I went to the Venus Transit viewing at Riverside Park in New York City organized by Amateur Astronomers Association of New York. I was supposed to watch a live webcast of the event from the Philippines, but I decided to take my chances despite the poor weather forecast in New York. God must have heard my plea of seeing this once-in-a-lifetime event. I observed and imaged the transit using a simple setup and at the same time shared the view with people from different countries...
Special thanks to my sister who accompanied me to this event. I won't make it without her help and support. Equipment: Celestron Travel Scope (70mm), Baader Solar Filter, Panasonic DMC-LX511111 1q
For more of Erika's Venus Transit album, please check this link:
From Paul Maley of NASA, USA
Am attaching a photo from our 2nd Transit of Venus expedition (also successful) to Darvaza, Turkmenistan. It appears to show the Black Drop effect. Based on this and comparison with other scopes at our site, I can say that the Black Drop is not 'real'. It appears to be instrumental in nature.
From Richard Taylor of Ontario, Canada
Upper left: Merivale High School Physics students with Richard Taylor and others.
From Azrael Coladillaat Bacoor, Cavite
I set my alarm at 5:30am last night, but I failed to wake up on time and I went out of bed at around 8am. I set up my Olympus E520 DSLR with 40-150mm telephoto lens and grabbed 4 sunglasses. I used my red sunglasses to protect my eyes and the other 3 sunglasses to act as filters. I took some shots but I got one good photo of the Sun behind a cloudy sky. It was hard to notice planet Venus as a black dot in front of the sun, as the news say, the Venus will just be a black pimple of the Sun.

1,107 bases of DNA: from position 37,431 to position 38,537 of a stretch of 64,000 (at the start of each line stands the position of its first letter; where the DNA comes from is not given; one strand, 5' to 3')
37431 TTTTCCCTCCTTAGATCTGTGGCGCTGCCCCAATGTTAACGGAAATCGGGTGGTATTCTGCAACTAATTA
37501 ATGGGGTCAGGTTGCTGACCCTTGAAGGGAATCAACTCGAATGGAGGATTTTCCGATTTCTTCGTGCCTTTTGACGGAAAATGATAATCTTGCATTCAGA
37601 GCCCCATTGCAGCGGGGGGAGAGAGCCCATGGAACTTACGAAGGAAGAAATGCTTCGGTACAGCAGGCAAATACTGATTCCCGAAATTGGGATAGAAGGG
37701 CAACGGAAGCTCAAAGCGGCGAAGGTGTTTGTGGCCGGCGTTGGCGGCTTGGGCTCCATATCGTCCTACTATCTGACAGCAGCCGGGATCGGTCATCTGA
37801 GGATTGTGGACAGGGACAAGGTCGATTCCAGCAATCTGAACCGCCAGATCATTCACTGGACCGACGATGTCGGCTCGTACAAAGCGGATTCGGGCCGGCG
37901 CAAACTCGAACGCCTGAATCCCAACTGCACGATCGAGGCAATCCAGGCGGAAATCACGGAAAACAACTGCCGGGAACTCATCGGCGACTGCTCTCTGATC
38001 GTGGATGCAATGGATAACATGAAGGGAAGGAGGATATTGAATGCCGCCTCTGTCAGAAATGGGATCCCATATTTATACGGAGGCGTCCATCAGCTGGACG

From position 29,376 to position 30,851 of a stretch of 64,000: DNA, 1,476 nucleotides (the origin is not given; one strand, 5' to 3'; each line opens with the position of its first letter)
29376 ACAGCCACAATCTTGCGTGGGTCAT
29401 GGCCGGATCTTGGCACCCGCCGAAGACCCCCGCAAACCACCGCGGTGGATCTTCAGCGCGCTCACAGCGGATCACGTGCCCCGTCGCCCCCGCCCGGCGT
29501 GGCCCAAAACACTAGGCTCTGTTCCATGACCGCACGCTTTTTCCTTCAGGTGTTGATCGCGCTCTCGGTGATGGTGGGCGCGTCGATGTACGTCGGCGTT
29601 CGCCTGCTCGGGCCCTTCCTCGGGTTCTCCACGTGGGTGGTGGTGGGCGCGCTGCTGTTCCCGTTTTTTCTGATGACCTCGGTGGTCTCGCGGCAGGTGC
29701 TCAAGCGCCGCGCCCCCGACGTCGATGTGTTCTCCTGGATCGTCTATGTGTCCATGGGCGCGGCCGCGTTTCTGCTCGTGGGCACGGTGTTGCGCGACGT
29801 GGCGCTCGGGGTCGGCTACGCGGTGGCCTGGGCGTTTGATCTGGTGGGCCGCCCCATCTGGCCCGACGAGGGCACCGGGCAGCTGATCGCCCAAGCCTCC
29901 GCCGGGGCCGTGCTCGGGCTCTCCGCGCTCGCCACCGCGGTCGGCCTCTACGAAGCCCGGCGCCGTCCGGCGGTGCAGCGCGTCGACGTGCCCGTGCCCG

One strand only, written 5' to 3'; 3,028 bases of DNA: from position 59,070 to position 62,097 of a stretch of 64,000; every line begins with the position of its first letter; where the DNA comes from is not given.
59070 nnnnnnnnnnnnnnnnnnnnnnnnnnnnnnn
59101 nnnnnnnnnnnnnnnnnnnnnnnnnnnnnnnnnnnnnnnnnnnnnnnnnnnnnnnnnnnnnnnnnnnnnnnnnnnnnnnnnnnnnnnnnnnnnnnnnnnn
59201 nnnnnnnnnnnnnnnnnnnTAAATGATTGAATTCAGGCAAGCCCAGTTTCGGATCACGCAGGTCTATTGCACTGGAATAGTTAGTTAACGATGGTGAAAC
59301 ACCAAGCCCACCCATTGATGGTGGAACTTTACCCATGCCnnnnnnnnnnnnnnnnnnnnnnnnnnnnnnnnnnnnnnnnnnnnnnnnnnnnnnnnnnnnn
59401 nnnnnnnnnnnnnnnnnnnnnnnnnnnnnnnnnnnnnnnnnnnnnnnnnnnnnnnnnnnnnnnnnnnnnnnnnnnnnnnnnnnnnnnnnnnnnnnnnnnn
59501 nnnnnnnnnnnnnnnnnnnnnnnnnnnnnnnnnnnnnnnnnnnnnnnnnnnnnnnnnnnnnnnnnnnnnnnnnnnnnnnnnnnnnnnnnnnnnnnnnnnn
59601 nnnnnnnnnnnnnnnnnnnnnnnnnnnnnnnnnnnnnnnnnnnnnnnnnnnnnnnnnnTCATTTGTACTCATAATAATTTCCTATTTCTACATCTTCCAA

I took some shots again at around 10am and I borrowed my wife's X-ray film to view the sun and it is just perfect. The best view is around 10am-12nn, because the sun will be in its highest position and also the hottest, there will be no clouds today. I noticed that the planet Venus moves from the left corner going upward, while in the US and other countries, the planet Venus moves from the right corner going to the left.
This is cute! My photos of the transit of Venus are featured on TV and also published online. I’m very happy that the photos I took was shared not only from my blog but also it crawled to mainstream media. I’ve been submitting photos online whenever there’s a global astronomical event and this will show to the other parts of the world what kind of sky view we have here in the Philippines. I’m a “suki” of contributing photos to GMA News and in Spaceweather.com, but the most awesome part here is being included in the top 10 photos of transit of Venus by Mashable.com. There are also lots of mainstream online media available on the net, but I forgot to submit my story and photos after being busy for my home based work. Thanks everyone for appreciating my coverage, hope to see another transit of Venus after 105 years.
SOME PHOTOS OF THE VENUS TRANSIT VIEWERS AT THE MANILA OBSERVATORY
Again, for more pictures during the June 6 viewing of the Venus Transit at the Manila Observatory roofdeck, please check links below.
photos by Lamer Morales
photos by Kashogi Astapan